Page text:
Friday, August 31, 2012

A Smoke Screen

After getting up this morning, I had a look outside the window. What I saw outside, I just could not believe. To be sure of what I was seeing is reality, I rubbed my eyes again and again. I was certainly not asleep and it was not a dream. So it was all real. Everything outside, the jet black metalled road, signal lights, the high tide spillway on the further side, the beautiful road on the embankment and tall trees beyond, was just same but with a real difference. All these things and details, which I saw, looked submerged in dense fog.

Photo taken at mid noon

My home city of Pune would have this kind of fog around, in November, fifty or sixty years ago. If you walked on the road those days, it would be difficult to see a person or a bicyclist coming towards you unless he was very near. From the 'Vetal hills', entire city would appear wrapped and sleeping under a warm fog comforter. New Delhi gets this kind of fog even today. It becomes difficult sometimes to see your own house from the courtyard. Yet, to have that kind of foggy scene in Singapore was utterly incomprehensible. It is impossible to have fog, even in your dreams, in Singapore. I soon realized that what I am seeing outside is certainly no fog and the chill, which is being felt by me, is due to the air conditioner.

As I got ready for my walk, I kept wondering about this foggy weather outside. When I was on road, It was hot and humid as usual. But it was not possible to see clearly even the traffic lights changing from green to red or vice versa. Fewer people appeared to be on the streets, I met a couple of my daily acquaintances, whom I see almost every day. They had tied up a piece of a cloth around their faces covering the nose and the mouth. I suddenly remembered that two years back, when there was a scare of bird flue or H1N1 flue in my home town Pune, everyone was moving around with their faces covered similarly. One of them mentioned to me “Oh! So much haze, difficult to breath la!” I could not make much of that comment but still indicated to him that it was the case. After some time, I also started feeling that my nose had started dripping and have a sore throat all of a sudden. I decided to return home. Inside the house, things returned to normal.

Later, when I opened the Straits Times, it became clear to me, what was happening outside. This weird phenomenon, even though being called as 'Haze' by Singaporeans, is in reality smoke and almost all parts of the city of 4 Million people was blanketed by this smoke. My house is almost on the outskirts of the city, away from the heartland. There is a good amount of forest area around here. So according to the news paper, the haze as expected to be less here. In the heartland, this haze is so severe that multistoried building even become invisible. It was difficult to believe this but the news paper had printed photos of the haze. The report said that since 2006, present haze was the worst of its kind.

To quantify the pureness of air an index known as “Pollution Standard Index” or PSI is often used. The present haze had a PSI of 80. This meant that the air was badly polluted.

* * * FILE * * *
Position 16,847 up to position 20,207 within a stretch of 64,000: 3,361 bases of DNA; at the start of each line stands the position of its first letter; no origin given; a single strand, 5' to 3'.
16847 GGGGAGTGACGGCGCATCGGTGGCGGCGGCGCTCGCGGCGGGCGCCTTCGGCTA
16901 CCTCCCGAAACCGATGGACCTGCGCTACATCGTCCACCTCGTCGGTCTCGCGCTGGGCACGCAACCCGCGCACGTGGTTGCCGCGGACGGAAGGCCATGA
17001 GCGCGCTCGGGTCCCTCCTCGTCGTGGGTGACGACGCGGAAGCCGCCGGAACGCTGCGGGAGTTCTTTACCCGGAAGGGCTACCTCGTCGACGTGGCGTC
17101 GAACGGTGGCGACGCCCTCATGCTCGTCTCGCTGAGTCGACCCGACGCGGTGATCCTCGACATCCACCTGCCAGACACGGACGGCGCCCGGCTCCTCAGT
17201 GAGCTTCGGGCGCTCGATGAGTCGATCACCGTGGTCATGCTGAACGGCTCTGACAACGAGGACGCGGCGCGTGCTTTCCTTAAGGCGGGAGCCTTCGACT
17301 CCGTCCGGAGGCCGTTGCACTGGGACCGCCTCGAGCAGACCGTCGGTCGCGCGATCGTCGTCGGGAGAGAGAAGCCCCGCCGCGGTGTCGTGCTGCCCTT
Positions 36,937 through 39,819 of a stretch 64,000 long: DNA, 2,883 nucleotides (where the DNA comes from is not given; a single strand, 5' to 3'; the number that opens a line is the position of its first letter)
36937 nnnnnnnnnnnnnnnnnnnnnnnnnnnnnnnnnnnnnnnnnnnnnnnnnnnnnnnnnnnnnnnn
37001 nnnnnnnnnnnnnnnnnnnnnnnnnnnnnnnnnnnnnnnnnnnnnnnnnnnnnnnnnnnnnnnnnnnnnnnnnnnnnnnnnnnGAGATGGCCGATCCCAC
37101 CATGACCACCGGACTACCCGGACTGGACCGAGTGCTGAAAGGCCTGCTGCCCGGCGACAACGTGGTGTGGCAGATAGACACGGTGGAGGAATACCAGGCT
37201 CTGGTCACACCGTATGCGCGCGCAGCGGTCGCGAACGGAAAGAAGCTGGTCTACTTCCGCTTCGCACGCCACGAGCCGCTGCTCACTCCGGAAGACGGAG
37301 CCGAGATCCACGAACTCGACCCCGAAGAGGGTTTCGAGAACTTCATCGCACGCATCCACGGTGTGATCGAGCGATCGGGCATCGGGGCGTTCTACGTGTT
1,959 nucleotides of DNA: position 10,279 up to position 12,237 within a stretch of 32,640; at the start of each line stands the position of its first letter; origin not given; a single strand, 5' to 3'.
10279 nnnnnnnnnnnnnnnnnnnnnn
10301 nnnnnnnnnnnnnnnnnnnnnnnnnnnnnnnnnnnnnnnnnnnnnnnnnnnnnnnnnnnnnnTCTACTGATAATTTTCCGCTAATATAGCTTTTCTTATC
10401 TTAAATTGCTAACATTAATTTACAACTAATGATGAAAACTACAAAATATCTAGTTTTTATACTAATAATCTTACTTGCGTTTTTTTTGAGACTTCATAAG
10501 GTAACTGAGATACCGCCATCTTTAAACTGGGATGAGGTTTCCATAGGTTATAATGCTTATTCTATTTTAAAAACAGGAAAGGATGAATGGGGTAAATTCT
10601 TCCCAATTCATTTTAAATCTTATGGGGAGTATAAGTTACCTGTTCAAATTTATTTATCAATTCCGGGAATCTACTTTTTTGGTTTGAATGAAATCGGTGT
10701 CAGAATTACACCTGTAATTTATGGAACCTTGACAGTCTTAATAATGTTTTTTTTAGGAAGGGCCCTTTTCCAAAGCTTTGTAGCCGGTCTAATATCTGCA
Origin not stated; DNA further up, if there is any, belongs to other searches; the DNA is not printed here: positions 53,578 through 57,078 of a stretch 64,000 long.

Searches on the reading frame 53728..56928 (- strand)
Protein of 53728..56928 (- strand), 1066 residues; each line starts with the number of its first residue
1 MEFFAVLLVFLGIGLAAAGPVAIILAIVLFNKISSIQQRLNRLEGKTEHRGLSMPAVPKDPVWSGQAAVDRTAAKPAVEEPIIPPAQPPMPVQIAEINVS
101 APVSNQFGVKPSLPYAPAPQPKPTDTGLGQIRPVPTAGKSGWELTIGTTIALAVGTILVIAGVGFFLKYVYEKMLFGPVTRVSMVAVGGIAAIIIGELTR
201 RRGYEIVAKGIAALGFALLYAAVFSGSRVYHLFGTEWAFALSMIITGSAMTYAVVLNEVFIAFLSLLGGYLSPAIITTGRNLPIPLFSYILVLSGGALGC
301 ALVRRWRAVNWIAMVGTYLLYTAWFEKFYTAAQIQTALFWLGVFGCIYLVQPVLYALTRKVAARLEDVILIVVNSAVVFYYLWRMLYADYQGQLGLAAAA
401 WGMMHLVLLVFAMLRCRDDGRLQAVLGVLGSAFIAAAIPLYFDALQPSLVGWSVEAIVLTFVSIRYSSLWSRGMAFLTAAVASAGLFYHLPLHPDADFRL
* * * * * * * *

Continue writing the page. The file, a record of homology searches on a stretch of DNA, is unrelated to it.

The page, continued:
This chart tells the the relationship of PSI to to human health.

PSI Value PSI Descriptor
0to 50 Good
51 – 100 Moderate
101 – 200 Unhealthy
201 – 300 Very unhealthy
Above300 Hazardous

I know a bit about pollution. Few years back, when we used to have EURO III vehicle pollution standards in my home city, the air used to be noticeably unhealthy. But since adoption of EURO IV pollution standards the pollution has become much less. However, that has not happened overnight but over many years. Here in Singapore, when air was clean just a day before, how it became unhealthy a day later? And what was the remedy for this? I did some surfing on the net and found out the realities.
On checking Singapore's location in an atlas, we can see that to the north of this tiny island country, we have the Malaysian landmass and to the west, we have the largest island of Indonesian archipelago , Sumatra. The farmers on this island usually light up fires on their farmlands around this time of the year to clear all weeds and dried grasses to make their farmland ready for next sowing season. These farmland fires are lighted up on such an extensive scale that if the wind direction is right, the smoke can easily spread across Singapore or even Malaysia. This meant that the smoke outside had come from Indonesia. In my young days, it was a common belief in India that anything made in “foreign” is of much superior quality than India made stuff. Having grown up with that kind of belief, I must frankly admit that I felt little better to note that the smoke was made in foreign and not within Singapore.

Even for the persons who are in the pink of health this haze becomes increasingly irritating. For babies, aged ones and for people having respiratory or cardiac problems, this haze can become a life threatening situation. When Singapore Government, known for its insistence about having each everything as perfect as possible, is unable to do anything effective o solve this menace, except for raising objections with Indonesian Government, what an individual can really do but suffer. All I can do is to close the windows and let air conditioners run as stale inside air is many times preferable that the outside so called fresh air. News paper says that haze would continue for 3 more days. So no more morning walks for me and must visit that sweaty smelling gymnasium and do my daily exercise on a trade mill.

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